NEWS AND EVENTS
October 30, 2009
US envoy says Uzbekistan serves as bridge between civilizations
US Ambassador to Uzbekistan Richard Norland said at the General Meeting of American Chamber of Commerce (AmCham) on 29 October that Uzbekistan plays the role of bridge between civilizations.
Richard Norland said: “Professor Fred Starr, of Johns Hopkins School of Advanced International Studies, put it this way: looking back over the centuries, he concluded that “somewhere in the DNA of the peoples of Central Asia is the capacity to become a link and a bridge between civilizations.” And, in my view, no country is more centrally located in playing this bridge role than Uzbekistan.” US envoy said: “We see the importance of this bridge role in the support Uzbekistan is providing to US and NATO forces in Afghanistan by allowing non-lethal cargo to transit via commercial rail and truck en route to Hairaton, just across the border from Termez.
But behind this activity is a much larger vision, namely extending commercial transit routes from Eurasia to the Indian Ocean.” Uzbekistan will play a key role in the next step in this process, namely extending the rail line from Hairaton to Mazar-e-sharif, where cargo can be deposited directly onto the Ring Road. The Asian Development Bank, with US support, is funding this project, with actual construction to be carried out by Uzbekistan Railways, he said. “And already there is talk of going further in the years ahead, as far as Herat, where connections can be made to the large ports and markets of Pakistan, India and Iran.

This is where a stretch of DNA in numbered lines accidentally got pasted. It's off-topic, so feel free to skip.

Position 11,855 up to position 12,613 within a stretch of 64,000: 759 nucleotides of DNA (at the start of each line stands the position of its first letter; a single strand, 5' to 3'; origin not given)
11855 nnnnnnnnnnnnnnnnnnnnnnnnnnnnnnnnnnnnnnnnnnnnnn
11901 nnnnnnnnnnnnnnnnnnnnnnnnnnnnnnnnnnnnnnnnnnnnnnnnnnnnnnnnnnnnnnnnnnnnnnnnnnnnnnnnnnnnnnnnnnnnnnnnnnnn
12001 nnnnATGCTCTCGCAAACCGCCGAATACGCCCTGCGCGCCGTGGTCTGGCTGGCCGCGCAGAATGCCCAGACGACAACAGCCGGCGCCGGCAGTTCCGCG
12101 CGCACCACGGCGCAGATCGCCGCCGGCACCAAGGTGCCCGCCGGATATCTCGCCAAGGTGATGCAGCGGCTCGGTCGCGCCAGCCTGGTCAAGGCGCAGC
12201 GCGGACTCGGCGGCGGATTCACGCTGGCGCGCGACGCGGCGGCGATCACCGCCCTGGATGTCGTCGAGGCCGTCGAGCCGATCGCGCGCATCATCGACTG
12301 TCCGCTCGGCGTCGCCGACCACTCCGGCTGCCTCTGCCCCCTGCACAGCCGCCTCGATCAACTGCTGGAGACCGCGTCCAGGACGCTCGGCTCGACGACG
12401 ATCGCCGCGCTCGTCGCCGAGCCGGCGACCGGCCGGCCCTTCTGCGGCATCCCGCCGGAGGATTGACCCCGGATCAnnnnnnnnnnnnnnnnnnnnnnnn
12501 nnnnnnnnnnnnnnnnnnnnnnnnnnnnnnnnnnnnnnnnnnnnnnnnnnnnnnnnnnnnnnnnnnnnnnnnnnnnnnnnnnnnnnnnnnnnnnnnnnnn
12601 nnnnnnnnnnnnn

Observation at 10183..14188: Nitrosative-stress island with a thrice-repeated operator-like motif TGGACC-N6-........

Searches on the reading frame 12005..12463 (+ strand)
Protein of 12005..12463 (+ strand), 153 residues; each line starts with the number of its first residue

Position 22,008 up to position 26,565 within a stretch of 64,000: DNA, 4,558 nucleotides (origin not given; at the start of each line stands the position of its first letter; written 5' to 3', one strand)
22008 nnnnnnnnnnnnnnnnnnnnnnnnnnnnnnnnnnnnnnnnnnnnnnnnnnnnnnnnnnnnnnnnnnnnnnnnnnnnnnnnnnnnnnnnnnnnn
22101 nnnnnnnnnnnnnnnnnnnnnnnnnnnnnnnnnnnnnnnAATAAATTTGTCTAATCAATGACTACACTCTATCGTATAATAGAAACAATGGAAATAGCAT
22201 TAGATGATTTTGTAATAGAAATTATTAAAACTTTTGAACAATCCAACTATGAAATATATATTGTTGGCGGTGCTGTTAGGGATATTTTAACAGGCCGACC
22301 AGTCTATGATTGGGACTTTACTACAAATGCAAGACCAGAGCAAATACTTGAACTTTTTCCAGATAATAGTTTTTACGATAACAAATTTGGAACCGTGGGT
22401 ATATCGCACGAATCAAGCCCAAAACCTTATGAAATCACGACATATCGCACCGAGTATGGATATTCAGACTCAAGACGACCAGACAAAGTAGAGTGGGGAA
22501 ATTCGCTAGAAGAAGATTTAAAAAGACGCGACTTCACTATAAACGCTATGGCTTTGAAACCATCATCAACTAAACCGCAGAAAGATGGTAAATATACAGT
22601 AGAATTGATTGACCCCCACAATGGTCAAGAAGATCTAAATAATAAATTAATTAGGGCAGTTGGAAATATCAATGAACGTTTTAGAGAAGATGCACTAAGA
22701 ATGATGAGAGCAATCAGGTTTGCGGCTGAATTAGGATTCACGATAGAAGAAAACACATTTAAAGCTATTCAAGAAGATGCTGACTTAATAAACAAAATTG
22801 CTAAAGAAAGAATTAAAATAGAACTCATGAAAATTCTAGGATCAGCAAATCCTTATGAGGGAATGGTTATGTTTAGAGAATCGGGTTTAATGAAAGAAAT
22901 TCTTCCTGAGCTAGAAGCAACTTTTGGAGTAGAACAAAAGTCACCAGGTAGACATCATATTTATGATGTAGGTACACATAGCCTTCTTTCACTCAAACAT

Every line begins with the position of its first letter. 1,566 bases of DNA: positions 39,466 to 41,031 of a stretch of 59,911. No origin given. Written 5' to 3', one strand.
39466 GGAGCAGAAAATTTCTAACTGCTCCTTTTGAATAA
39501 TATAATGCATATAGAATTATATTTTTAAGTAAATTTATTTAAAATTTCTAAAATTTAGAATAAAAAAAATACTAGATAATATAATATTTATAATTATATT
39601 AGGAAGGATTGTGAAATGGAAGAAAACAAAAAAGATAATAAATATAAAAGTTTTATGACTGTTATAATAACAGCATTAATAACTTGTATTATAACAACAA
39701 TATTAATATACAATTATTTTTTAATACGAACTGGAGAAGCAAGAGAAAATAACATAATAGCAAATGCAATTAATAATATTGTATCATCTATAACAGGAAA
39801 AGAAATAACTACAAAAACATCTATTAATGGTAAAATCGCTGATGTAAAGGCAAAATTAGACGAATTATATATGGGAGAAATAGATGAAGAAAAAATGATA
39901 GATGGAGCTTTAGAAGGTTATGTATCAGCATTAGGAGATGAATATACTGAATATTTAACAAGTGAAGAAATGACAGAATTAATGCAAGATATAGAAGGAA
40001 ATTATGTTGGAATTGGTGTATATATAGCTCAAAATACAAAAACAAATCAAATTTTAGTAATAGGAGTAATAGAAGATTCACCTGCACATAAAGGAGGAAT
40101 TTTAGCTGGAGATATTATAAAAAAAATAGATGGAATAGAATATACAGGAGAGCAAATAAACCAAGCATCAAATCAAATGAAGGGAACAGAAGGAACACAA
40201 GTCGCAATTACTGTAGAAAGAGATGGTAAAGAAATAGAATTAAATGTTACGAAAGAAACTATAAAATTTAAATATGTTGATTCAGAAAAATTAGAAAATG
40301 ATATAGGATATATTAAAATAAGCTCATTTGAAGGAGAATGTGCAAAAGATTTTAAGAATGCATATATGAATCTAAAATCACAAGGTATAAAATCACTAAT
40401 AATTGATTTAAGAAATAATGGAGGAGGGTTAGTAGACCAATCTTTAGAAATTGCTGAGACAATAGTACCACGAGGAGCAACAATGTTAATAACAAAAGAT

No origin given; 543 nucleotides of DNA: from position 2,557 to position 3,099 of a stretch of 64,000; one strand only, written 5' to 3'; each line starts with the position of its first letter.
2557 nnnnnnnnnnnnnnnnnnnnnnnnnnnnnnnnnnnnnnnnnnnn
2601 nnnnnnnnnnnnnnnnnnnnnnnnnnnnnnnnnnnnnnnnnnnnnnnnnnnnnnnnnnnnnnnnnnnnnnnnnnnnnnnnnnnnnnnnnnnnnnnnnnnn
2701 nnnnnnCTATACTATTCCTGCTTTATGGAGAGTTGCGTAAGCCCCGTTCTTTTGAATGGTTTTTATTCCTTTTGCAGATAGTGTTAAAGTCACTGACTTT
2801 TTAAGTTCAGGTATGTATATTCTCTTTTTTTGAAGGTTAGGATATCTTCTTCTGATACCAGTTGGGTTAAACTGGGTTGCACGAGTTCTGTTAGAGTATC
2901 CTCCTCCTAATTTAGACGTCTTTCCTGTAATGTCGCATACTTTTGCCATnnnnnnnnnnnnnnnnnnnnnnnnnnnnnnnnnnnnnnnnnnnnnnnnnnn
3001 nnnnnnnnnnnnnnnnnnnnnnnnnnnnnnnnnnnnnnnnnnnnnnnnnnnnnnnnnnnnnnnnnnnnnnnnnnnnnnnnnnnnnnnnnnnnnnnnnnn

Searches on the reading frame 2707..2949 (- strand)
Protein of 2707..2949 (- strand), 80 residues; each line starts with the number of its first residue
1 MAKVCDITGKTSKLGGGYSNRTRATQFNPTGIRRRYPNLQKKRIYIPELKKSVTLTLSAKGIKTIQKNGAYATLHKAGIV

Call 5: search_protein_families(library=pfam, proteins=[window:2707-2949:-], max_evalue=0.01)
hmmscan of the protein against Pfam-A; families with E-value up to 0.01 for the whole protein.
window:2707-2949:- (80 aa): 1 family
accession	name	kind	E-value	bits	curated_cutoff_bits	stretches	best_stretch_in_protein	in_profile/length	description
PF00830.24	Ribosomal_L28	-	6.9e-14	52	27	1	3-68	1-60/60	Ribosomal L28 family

These Southern routes would provide an important economic complement to the existing transit routes to the North, East and West,” he added. “Of course, peace and stability in Afghanistan will be critical to the realization of this vision, which is in everyone’s interest.
The situation there is difficult, to be sure, but the fundamental building blocks are in place for a solution: concerted pressure by Pakistan on extremists exploiting its territory; a legitimate government in Afghanistan; and strong involvement by the international community in providing security and economic aid. “Afghanistan has a high place on the US-Uzbek agenda, but it is by no means the only issue. Our common interests extend across a wide agenda that also includes economic growth, the investment climate, educational exchanges, human rights, civil society, drug trafficking, and many more. Nor do we see progress in any one sphere as detrimental to progress in another, but rather quite the opposite: when we engage productively on any aspect of our relationship, we are more likely to be in a position to achieve progress on other fronts,” US Ambassador said.